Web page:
Transients are a wonderful way to temporarily cache pieces of information within WordPress. They are very flexible so you can store objects, strings, JSON.. anything really! They are used commonly in widget plugins whereby content is generated or, more commonly, pulled from a remote API. The reason being because API calls take time and often the data doesn’t change for a while at a time (Tweets for instance.. unless you’re Stephen Fry in which case updating every page refresh might be a good idea!).
Sadly, sometimes this information gets stuck and an empty string or broken object might be stored in a transient. Now WP doesn’t care what’s stored in a transient so it will happily store nothing or something broken and set it to expire at a predefined time as normal. This isn’t wonderful if you are storing a fatal error or something which causes the site to display an error or incorrect information.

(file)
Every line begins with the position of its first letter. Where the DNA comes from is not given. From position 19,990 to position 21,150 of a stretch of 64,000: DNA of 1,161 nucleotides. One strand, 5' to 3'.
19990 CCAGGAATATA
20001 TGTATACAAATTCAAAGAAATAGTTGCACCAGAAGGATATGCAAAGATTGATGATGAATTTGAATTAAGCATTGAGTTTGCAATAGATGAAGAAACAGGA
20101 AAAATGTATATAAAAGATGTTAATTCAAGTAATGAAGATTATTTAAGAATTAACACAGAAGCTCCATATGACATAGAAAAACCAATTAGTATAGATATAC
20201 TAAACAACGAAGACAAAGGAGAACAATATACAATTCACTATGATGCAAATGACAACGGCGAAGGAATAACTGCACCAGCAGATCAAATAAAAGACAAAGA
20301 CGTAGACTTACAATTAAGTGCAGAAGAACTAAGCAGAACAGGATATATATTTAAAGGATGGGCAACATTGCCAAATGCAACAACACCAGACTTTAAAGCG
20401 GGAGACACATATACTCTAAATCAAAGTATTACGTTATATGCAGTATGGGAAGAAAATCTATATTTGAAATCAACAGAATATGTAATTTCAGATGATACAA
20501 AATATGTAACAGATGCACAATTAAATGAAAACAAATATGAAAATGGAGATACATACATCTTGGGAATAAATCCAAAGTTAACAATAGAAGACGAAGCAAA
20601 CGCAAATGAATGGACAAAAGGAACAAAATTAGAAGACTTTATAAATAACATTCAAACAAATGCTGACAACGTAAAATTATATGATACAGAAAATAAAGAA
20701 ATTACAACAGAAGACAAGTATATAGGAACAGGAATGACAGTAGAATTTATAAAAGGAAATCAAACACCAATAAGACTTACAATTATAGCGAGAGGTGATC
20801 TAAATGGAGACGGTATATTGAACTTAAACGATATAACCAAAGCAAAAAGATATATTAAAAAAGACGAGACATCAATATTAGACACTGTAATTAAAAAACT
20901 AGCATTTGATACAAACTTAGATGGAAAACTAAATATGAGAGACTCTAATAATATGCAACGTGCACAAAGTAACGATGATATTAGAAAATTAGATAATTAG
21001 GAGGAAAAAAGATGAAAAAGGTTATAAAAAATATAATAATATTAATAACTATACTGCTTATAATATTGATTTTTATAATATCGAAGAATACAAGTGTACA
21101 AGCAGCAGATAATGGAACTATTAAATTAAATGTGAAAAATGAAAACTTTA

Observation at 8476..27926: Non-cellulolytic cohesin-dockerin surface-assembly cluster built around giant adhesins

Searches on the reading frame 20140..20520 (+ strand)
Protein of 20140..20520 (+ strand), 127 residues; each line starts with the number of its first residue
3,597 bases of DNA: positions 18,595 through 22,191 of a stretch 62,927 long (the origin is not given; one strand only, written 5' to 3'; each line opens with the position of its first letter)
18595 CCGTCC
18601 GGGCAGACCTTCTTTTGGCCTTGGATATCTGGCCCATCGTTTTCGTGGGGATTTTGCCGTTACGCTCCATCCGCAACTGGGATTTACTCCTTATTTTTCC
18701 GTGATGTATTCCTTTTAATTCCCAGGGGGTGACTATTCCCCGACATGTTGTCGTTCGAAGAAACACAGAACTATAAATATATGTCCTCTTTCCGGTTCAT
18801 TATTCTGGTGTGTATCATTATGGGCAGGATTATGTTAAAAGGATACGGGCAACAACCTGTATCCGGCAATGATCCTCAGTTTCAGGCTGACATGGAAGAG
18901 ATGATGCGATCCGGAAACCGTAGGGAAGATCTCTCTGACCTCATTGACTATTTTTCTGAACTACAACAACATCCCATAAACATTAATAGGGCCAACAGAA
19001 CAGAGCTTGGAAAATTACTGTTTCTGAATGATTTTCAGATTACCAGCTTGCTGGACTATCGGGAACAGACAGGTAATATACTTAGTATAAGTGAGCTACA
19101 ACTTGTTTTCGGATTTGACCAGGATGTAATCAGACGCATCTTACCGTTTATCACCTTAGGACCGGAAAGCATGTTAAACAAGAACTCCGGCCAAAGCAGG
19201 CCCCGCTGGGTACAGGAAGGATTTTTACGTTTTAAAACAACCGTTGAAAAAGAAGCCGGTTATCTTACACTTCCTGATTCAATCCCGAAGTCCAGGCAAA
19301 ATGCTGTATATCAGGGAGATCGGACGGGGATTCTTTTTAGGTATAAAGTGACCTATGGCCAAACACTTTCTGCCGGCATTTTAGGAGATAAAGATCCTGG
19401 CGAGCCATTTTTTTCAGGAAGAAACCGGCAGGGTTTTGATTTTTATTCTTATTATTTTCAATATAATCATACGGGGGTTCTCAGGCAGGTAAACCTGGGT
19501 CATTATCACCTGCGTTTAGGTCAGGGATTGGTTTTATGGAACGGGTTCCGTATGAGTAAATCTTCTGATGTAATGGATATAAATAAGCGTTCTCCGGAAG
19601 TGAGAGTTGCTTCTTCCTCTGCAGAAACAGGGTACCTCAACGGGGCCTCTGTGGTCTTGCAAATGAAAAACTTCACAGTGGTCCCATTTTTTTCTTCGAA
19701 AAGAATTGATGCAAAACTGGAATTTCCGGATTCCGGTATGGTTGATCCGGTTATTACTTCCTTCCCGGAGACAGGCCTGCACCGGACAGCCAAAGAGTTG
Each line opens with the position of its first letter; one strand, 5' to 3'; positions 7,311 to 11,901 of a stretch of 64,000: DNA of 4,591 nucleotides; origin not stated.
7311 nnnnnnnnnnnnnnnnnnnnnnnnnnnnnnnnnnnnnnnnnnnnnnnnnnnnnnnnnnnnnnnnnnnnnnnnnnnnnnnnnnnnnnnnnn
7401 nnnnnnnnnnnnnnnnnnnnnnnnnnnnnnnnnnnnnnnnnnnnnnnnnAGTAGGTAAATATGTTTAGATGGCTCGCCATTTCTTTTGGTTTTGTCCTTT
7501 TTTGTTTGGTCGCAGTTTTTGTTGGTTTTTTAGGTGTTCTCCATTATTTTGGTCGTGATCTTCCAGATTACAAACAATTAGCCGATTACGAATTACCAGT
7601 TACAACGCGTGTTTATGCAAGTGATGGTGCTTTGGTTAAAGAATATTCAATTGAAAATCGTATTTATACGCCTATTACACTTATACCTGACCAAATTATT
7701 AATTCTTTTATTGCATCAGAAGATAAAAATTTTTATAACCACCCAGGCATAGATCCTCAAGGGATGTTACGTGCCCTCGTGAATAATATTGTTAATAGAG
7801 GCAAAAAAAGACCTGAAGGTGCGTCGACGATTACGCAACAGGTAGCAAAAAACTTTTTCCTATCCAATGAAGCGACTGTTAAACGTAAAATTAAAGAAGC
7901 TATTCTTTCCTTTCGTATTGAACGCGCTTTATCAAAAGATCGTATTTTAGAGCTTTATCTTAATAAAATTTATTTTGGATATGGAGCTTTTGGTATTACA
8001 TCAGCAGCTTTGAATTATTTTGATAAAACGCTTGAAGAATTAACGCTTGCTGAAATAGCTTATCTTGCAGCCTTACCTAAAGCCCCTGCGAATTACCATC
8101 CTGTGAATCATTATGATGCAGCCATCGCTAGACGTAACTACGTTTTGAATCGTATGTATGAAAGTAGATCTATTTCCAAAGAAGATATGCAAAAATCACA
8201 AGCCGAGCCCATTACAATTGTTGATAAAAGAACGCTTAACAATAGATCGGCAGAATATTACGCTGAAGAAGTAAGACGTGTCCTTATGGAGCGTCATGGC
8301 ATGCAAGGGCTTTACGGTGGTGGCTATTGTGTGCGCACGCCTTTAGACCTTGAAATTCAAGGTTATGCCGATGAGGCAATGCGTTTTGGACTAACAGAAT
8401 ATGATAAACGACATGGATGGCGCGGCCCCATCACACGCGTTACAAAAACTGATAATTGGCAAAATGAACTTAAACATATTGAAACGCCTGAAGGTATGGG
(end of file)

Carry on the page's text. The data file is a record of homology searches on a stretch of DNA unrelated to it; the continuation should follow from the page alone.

The following snippet of PHP is a simple query to delete all transients from the database meaning the next page refresh will pull the new information from the APIs and regenerate the transient thus fixing whatever error was showing on the site. This is especially useful when clients are roaring at you on the phone to fix something.. it could be a one hit fixes all approach.. or it might not do anything. All I can guarantee is that it won’t break thing on your site as we are deleting a cache in effect… all original data and mechanisms to restore the transient remain in tact.
Simply add this to your functions.php file in your theme, visit the site and then delete the code again.. couldn’t be easier really. I believe people have made plugins out of this but I don’t really think a plugin is necessary for the sake of a once in a blue moon activity.
global $wpdb; $sql = 'DELETE FROM ' . $wpdb->options . ' WHERE option_name LIKE "_transient_%"'; $wpdb->query($sql);